9 May 2003 - Seoul Backpacker's Inn, Seoul
One thing you can say about Koreans is that they try to follow the clock. If a bus is meant to leave at 8.15, it'll leave at 8.15. Just about the only time I haven't seen this happen was when the driver thought there weren't enough people on the bus and he didn't want to leave anyone behind.
So when a film theatre says a show will begin at 1.00pm, you'd better believe that it means it will begin at 1pm, and not at 1.05, which is when I actually got in. OK, on the ticket it says 12.50pm, so there's probably ten minutes of adverts, but at the end of the day, I missed the first five minutes.
X-Men 2 is the sequel to hugely successful and stylish X-Men movie which more than did justice to the comic book series. The original managed to potray the charcters as people with emotions and feelings who happen to have super powers, instead of the other way round. X-Men 2 pretty much carries on in the same vein and succeeds, even though it suffers a little as it pulls some punches in anticipation of X-Men 3.
What I missed was probably a wonderful set-piece when Nightcrawler (the improbably cast Alan Cummings) battles secret service agents in an attempt to assassinate the President.
He fails, and Colonel Stryker uses this as an opportunity to persuade the President that something has to be done about the 'mutant menance'. He has managed to interrogate Magneto (who was captured in the first film) and now knows that Professor Xavier's (Patrick Stewart) school for the gifted is, in fact, a safe harbour for mutants to learn how to control their powers.
Professor Xavier is kidnapped and the school attacked. The colonel reveals himself to have ulterior motives and wants to use the professor to accomplish his mission to rid the world of mutants.
Meanwhile, the X-Men, without their leader, have to somehow regroup and in doing so, they make improbable allies to rescue Professor Xavier and save the world (again).
Because of the number of major characters (I make it 12), there are numerous side-plots. Wolverine (Hugh Jackman) attempts to find out more about his past; Jean Grey (the scrumptious Famke Janssen) needs to come to terms with both her powers and her feeling for Wolverine and Cyclops (...); Iceman (...) and Rogue (Anna Paquin) attempt a romantic relationship with minimum physical contact (Rogue temporarily absorbs the power and energy of whomever she touches); Nightcrawler and Storm (Halle Berry) learn from one another the meaning of trust; and Magneto attempts to persuade all, including Pyro (...), that mutants are Homo Superior and should rule over the human race. Surprisingly, Professor Xavier's role is confined to being a McGuffin and only exists to serve the plot.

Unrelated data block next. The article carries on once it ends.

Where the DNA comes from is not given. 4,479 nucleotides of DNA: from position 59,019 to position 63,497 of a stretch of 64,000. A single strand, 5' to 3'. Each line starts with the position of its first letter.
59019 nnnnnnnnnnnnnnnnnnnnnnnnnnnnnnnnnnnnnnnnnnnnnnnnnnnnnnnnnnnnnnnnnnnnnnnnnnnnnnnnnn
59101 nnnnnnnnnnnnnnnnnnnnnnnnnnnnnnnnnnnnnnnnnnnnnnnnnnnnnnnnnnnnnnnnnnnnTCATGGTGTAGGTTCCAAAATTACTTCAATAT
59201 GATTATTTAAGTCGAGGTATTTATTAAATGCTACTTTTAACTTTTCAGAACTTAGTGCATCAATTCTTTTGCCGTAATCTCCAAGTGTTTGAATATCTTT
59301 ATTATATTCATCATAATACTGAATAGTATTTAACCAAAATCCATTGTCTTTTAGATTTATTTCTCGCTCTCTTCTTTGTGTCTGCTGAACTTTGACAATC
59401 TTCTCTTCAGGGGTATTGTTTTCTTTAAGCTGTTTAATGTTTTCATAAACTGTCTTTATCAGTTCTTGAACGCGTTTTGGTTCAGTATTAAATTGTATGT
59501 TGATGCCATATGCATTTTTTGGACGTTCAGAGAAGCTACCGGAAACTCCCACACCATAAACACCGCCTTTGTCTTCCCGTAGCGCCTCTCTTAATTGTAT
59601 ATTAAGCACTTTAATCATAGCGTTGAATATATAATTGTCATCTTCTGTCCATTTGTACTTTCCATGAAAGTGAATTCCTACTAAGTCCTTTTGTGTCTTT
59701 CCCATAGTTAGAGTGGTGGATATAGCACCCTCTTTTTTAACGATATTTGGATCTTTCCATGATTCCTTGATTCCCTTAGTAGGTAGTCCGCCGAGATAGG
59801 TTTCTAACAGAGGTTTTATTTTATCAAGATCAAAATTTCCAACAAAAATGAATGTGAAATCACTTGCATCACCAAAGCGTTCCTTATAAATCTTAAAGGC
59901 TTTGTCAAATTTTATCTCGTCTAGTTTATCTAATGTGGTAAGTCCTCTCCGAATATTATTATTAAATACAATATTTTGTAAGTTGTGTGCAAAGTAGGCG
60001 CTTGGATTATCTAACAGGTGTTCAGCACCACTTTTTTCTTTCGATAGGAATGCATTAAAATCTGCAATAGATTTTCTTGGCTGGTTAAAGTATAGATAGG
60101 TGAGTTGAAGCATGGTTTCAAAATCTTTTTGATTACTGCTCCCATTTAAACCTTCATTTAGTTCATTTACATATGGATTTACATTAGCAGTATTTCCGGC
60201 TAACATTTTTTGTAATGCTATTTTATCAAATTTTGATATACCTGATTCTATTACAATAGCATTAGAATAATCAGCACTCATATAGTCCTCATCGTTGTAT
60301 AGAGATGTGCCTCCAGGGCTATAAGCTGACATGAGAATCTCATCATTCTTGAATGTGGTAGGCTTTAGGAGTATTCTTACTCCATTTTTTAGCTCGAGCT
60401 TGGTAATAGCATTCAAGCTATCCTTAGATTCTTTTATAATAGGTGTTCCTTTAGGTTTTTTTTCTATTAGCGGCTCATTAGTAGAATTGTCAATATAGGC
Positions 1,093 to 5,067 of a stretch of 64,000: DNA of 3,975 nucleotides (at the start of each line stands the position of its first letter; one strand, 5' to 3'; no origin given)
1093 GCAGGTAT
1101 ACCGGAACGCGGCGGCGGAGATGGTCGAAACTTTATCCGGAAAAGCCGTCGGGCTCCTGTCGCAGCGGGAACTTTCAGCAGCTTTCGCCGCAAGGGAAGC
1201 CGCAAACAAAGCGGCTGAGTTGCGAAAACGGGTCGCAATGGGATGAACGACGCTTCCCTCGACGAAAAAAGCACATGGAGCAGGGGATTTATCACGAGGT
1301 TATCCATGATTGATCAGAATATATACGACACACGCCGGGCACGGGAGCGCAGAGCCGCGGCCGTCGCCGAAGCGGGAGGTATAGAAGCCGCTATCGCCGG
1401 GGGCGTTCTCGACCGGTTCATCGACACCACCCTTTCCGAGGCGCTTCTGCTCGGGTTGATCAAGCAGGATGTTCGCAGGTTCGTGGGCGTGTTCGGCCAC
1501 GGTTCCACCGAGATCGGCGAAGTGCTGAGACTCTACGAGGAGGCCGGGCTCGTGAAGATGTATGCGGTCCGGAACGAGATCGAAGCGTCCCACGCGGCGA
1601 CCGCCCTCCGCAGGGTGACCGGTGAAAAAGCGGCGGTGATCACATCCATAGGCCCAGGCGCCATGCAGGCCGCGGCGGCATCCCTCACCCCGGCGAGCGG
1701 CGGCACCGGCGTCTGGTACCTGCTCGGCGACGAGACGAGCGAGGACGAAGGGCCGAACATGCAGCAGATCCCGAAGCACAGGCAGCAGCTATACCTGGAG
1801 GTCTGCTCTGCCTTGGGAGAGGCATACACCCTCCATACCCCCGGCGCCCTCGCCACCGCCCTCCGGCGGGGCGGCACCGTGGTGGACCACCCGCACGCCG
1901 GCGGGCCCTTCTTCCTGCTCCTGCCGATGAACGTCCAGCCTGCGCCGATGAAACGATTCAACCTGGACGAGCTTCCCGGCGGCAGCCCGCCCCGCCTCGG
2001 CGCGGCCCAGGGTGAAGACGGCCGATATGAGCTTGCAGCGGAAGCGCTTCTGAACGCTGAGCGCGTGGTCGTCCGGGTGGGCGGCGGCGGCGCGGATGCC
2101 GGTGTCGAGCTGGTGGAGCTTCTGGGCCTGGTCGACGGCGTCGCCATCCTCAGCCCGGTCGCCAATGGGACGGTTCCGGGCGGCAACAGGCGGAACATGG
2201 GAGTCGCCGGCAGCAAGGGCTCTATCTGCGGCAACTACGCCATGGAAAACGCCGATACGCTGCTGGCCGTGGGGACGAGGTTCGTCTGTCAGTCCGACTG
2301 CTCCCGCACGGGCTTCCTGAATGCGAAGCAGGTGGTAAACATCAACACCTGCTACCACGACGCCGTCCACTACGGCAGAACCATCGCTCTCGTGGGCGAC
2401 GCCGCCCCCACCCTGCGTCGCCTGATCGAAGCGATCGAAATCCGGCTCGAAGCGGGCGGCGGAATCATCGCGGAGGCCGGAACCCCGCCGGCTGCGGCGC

It is to the movie's credit that it somehow manages to keep it all sensible and to make all the sub-plots drive the main plot.
Some of the cast, as in the first movie, are extremely strong. It is impossible to imagine anybody other than Hugh Jackman as Wolverine - broody, moody and extremely mean, he is the quintisential strong, silent type. Ian McKellen continues to make it cool being bad, and Patrick Stewart is up to the task of being his nemesis. Famke Janssen has to play a woman torn by emotions and hints at the stress she carries underneath.
There are also weaknesses, most notably Cyclops. He was a favourite of mine in comic books, but in the movies - let's face it, he's a wimp. Rogue's role in this movie is less important than the last and it's a shame, given Anna Paquin's talents. They also introduce two new mutants as main characters (Iceman and Pyro) but don't really show too much of them using their powers.
A few more are also hinted at, notably Shadowcat (also briefly in the last movie), Colossus and Beast (who has a subtle appearance as Hank McCoy). There is also Phoenix, but only those that know the comic book will get that one. One fears that the menangerie may grow to be too large in the next movie, especially if there is a sizable Brotherhood of Evil.
Anyway all this is just a prelude to the next movie in the series, and this is the movie's weakness. Threads are left hanging, including character development, and this causes some disatisfaction. It's not that it's bad, but you just feel a little short-changed having paid to watch a movie and only see half of it.
Although the first movie did the same (notably with Wolverine's history), there you were left with a feeling of anticipation. Here it's more a case of, "Well? Is that it?". It was slightly reminiscent of the end of Lord of the Rings: Fellowship of the Ring but that one was excusable simply because it was the first third of a long, long story.
In the end though, this is only a small weakness of what is otherwise a very enjoyable movie.
Labels: big trip
Comments: Post a Comment